Cover Image: Closer by Sea

Closer by Sea

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Member Reviews

Reminiscent of Stephen King's “Stand by Me” and Craig Davidson’s “The Saturday Night Ghost Club”, “Closer to Sea” is a poignant story of twelve-year old Pierce Jacobs and his coming to grips with his father's death and his changing relationships with his home and friends.

It’s  in 1991, off the coast of Newfoundland on a small island. Pierce’s father, a cod fisherman, died unexpectedly on the water three years earlier, and it’s just his mum and him now. Pierce misses his dad, and refuses to part with his father’s boat still.

His small island  community is made up of cod fisherman and their families, with the men fishing, and many of the women working at the fish canning plant, though there are some people who have left the island for work in St. John's. And though no one thinks much of this alarming development, every year, the cod yields are a little less.

Pierce and his friends watch for returning boats filled with fish, are bullied by older, high school-aged boys, and bomb about the island on their ATVs when not in school. Then, Anna Tessier, who convinced a younger, grieving Pierce not to run away, disappears. Anna’s disappearance ignites Pierce’s feelings of guilt and loss, making him cross and short tempered with his friends Thomas and Bennie, and increasingly convinced, with no evidence to back it up, that local recluse Solomon knows something about Anna’s disappearance.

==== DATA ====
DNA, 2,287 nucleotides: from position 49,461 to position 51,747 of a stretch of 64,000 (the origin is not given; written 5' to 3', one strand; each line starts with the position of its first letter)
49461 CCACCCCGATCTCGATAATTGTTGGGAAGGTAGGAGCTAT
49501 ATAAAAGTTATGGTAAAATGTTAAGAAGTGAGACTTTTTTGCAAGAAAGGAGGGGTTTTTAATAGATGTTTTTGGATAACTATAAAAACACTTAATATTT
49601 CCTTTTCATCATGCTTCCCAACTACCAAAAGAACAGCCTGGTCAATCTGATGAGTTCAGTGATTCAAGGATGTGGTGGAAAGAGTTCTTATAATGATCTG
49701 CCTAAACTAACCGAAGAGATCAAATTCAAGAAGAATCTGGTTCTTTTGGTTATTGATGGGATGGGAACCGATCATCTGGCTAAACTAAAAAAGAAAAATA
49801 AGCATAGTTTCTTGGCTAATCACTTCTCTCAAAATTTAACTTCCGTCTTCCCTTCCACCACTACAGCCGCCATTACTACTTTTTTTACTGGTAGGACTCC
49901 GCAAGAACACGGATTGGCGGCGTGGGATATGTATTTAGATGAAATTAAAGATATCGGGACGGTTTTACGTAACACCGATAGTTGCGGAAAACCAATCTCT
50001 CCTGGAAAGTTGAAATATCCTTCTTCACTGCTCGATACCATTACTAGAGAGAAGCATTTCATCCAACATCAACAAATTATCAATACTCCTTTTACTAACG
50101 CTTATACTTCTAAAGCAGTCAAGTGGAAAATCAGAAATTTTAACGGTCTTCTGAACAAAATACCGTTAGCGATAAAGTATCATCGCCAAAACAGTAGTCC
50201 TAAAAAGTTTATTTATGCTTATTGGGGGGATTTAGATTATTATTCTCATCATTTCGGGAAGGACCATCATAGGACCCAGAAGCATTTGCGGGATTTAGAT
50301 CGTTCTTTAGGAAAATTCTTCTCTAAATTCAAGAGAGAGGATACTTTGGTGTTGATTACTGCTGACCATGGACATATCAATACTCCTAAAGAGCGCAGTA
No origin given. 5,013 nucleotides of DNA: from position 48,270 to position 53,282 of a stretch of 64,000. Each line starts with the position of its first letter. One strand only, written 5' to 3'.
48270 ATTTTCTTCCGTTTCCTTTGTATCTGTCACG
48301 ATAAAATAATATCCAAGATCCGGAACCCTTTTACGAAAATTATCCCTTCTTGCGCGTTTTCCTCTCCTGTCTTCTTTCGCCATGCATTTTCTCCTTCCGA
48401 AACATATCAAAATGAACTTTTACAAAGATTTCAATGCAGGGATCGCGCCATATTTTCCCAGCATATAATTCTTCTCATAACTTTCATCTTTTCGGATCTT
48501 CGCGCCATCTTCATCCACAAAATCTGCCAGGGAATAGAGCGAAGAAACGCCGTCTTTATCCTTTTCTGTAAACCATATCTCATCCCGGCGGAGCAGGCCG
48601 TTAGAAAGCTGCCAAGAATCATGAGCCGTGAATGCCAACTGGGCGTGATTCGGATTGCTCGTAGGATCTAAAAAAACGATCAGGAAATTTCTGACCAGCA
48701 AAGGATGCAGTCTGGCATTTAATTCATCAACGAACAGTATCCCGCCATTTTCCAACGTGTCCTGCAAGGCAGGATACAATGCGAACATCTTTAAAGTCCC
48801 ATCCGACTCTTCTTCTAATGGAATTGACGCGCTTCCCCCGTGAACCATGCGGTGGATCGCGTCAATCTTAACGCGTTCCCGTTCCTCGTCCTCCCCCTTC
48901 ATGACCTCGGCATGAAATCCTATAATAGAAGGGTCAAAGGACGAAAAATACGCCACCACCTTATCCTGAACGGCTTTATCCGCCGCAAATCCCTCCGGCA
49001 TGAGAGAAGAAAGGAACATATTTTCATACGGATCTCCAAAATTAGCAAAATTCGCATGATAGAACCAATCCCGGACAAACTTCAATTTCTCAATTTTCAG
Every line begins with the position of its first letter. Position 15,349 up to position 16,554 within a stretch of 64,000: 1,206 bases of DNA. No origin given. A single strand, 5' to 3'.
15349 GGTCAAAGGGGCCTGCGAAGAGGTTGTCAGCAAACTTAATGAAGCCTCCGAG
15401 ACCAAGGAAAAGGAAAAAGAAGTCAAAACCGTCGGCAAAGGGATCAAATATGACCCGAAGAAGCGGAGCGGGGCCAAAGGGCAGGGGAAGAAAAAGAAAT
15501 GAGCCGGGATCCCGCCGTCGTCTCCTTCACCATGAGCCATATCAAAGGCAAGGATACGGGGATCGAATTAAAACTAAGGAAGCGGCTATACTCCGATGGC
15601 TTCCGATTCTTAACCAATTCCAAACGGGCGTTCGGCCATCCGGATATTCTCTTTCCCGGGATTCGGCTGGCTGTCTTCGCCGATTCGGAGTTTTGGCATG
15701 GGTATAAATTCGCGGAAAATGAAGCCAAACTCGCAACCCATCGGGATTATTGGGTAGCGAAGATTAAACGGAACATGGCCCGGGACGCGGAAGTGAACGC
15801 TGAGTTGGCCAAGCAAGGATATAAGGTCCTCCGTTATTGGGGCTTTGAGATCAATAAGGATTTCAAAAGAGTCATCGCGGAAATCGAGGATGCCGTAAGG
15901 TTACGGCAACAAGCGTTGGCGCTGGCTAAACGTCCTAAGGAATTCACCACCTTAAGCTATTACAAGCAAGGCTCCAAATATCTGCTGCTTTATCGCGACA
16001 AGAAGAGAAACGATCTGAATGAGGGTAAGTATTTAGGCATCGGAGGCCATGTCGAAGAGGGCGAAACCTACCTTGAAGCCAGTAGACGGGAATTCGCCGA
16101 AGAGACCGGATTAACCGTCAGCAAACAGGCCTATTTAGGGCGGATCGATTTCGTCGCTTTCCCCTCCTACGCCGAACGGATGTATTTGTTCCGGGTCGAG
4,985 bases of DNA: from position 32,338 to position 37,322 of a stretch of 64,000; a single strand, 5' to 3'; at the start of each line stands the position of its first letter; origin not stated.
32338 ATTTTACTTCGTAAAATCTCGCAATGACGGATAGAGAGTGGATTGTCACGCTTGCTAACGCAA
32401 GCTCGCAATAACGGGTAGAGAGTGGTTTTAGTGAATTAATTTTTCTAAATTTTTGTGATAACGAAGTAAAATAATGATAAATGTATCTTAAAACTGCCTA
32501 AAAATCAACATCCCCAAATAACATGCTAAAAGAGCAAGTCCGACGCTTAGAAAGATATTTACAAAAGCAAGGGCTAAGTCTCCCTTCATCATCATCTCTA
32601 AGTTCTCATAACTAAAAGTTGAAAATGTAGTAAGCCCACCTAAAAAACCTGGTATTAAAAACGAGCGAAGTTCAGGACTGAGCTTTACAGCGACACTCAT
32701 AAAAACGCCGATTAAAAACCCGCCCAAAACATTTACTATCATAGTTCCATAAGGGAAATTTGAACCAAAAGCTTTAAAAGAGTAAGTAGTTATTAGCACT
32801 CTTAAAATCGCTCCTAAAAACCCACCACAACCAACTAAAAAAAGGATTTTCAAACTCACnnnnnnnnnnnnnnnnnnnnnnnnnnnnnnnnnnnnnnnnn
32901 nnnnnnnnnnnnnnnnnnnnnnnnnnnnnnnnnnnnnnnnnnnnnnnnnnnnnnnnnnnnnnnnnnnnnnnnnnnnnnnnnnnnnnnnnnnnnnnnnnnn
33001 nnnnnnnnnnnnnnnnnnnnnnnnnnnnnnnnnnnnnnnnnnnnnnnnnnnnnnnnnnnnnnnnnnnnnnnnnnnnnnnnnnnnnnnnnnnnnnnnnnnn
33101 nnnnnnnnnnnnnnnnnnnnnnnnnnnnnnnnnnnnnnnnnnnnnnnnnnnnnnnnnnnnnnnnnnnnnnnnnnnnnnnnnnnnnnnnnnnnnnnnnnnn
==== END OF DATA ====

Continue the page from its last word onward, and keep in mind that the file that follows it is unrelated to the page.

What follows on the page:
Pierce convinces the boys, and Bennie's New York City cousin Emily, who is visiting for the summer, to look for Anna. Pierce’s fixation on Solomon as the culprit leads him to doing things he would normally never do, as well as exacerbating some of the tensions already present between him and his friends. Also, Pierce and Emily’s growing closeness brings out Thomas’ insecurities, further rocking the three boys’ friendship.

Chafe draws parallels between the boys' changing friendship and the coming changes for the island. The boys will be heading to St John’s for high school, expanding their circle of acquaintances, while the cod fishery is soon to be shut down by the Canadian government, devastating the livelihoods of people on the island, and affecting the whole province. Perry Chafe’s novel captures the cusp of many changes through a focus on Pierce, with him experiencing his first crush, dealing with his grief, and contemplating travelling away from home for high school, and what that could mean for his already stressed friendships, and his relationship to his home. 

Chafe’s story drew me in immediately, and Pierce’s pain, love and confusion about the changes in him and around him are all wonderfully conveyed. It’s a novel full of energy and deep feelings, and all skillfully and deftly portrayed through the eyes of Chafe's twelve-years old Pierce.

Thank you to Netgalley and to Simon & Shuster Canada for this ARC in exchange for my review.
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This coming-of-age story with a twist of mystery was a delightful read. Not only because it is set in Canada (yay!), but it is such a beautifully written story!

I absolutely loved Chafe’s writing style, and the emotional maturity of the main character, Pierce Jacobs, a twelve-year-old boy. He navigates many complex situations and subsequent relationships with a strong sense of right and wrong.

The inclusion of knowledge regarding marine creatures was very cool, and I appreciate Chafe’s desire to educate people about marine biology, while also providing a very entertaining read.

One aspect that I really loved was that we see far into the future with the epilogue. I relish knowing where characters end up long after the story ends!